Flight Over the Thames – Original Painting
About the Image
Flight over the Thames
The cable car ride across the Thames between Greenwich and the Royal Docks is a thing of elegant beauty. I’m always fascinated with engineering, by the way solutions to problems, such as aerodynamics and strengthening, can often be achieved in the most elegant of ways.
I love the way the holes have been made to spiral up the Towers, probably to improve airflow and reduce wind resistance. Contrast the gleaming white Towers rising, like spindles, above the earthy, grimy warehouses and buildings below.
Draped across, like Gossamer threads, are the cables. Dipping slightly under the weight of the cars themselves. Tiny white pods, with small flashes of scarlet, are seen at a distance against an otherwise muted landscape. The cables themselves bristling, with life, like electricity sparking back into the air. All set against the crystalline sky.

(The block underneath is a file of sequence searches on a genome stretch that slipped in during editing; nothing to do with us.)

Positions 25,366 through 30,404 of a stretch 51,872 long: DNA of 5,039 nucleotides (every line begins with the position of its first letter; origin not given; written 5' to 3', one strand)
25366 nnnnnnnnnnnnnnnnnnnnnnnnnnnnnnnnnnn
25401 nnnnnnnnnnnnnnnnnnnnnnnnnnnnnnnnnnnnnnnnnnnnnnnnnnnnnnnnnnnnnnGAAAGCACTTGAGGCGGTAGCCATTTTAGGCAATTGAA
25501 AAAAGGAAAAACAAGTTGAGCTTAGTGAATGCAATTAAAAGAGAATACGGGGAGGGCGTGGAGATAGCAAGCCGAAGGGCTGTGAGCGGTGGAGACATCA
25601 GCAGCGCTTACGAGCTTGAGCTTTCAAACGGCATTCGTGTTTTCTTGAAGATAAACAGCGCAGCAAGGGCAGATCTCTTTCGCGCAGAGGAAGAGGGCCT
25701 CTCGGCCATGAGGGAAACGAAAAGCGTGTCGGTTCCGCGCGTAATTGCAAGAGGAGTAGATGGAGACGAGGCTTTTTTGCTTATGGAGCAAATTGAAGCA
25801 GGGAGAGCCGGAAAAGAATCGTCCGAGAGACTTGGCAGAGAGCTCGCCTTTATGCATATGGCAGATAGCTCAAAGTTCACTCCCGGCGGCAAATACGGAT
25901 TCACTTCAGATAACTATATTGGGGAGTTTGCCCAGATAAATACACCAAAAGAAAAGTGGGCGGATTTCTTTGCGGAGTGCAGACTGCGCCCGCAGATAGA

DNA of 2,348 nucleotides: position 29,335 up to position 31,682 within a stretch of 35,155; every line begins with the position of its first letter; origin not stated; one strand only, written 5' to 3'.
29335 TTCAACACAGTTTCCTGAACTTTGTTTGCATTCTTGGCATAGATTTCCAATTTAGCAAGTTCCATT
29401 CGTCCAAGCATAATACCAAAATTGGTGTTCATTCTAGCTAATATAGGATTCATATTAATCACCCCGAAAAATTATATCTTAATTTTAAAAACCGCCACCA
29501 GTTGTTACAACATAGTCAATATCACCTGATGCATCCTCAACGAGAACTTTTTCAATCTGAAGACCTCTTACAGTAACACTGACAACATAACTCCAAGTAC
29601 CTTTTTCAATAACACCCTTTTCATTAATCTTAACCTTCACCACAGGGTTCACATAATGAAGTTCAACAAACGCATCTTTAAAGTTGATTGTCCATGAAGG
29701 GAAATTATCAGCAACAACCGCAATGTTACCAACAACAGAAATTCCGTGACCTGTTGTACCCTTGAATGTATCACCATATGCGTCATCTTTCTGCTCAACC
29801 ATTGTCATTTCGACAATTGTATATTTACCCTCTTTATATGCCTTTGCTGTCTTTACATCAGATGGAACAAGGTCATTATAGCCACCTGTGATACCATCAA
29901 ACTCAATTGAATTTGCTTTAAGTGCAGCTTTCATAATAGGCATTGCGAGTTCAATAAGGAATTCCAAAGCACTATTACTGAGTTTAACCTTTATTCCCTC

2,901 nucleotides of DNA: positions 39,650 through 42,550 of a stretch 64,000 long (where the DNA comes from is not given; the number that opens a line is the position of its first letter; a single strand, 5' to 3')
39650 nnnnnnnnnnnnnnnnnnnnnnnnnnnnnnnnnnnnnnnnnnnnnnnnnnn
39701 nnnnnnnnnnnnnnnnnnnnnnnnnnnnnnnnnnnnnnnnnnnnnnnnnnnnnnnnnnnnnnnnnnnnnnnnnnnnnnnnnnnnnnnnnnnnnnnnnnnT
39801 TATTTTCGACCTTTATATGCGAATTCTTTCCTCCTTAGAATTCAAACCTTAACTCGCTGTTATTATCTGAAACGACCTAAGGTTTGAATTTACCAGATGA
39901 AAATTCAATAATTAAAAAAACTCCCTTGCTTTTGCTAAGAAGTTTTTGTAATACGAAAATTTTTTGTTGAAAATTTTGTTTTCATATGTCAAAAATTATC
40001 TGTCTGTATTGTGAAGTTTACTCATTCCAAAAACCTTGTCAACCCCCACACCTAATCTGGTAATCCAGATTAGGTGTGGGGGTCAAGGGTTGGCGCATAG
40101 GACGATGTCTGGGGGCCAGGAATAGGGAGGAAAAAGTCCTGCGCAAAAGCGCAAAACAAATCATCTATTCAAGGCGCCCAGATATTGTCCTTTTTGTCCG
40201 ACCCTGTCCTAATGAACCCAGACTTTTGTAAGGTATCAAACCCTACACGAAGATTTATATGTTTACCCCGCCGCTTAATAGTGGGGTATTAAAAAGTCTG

The results of the cling film process and salt are particularly evident in the sky. Folds and ripples working with the starburst blooms and liquid flows as a colours have marinaded during the drying process. The swirls and patterns give the impression of celestial marble.
Lastly, you notice the Thames, the water dark, rippled and uninviting. Much better to fly over Thames today then go near those cold, dark waters.
How the image is created: Masking fluid is painted onto watercolour paper to create an image. This is covered with a watercolour wash and covered with clingfilm. The picture is further developed using acrylic inks once the film is removed. The masking is removed after several layers are added and allowed to dry. Revealing the final picture.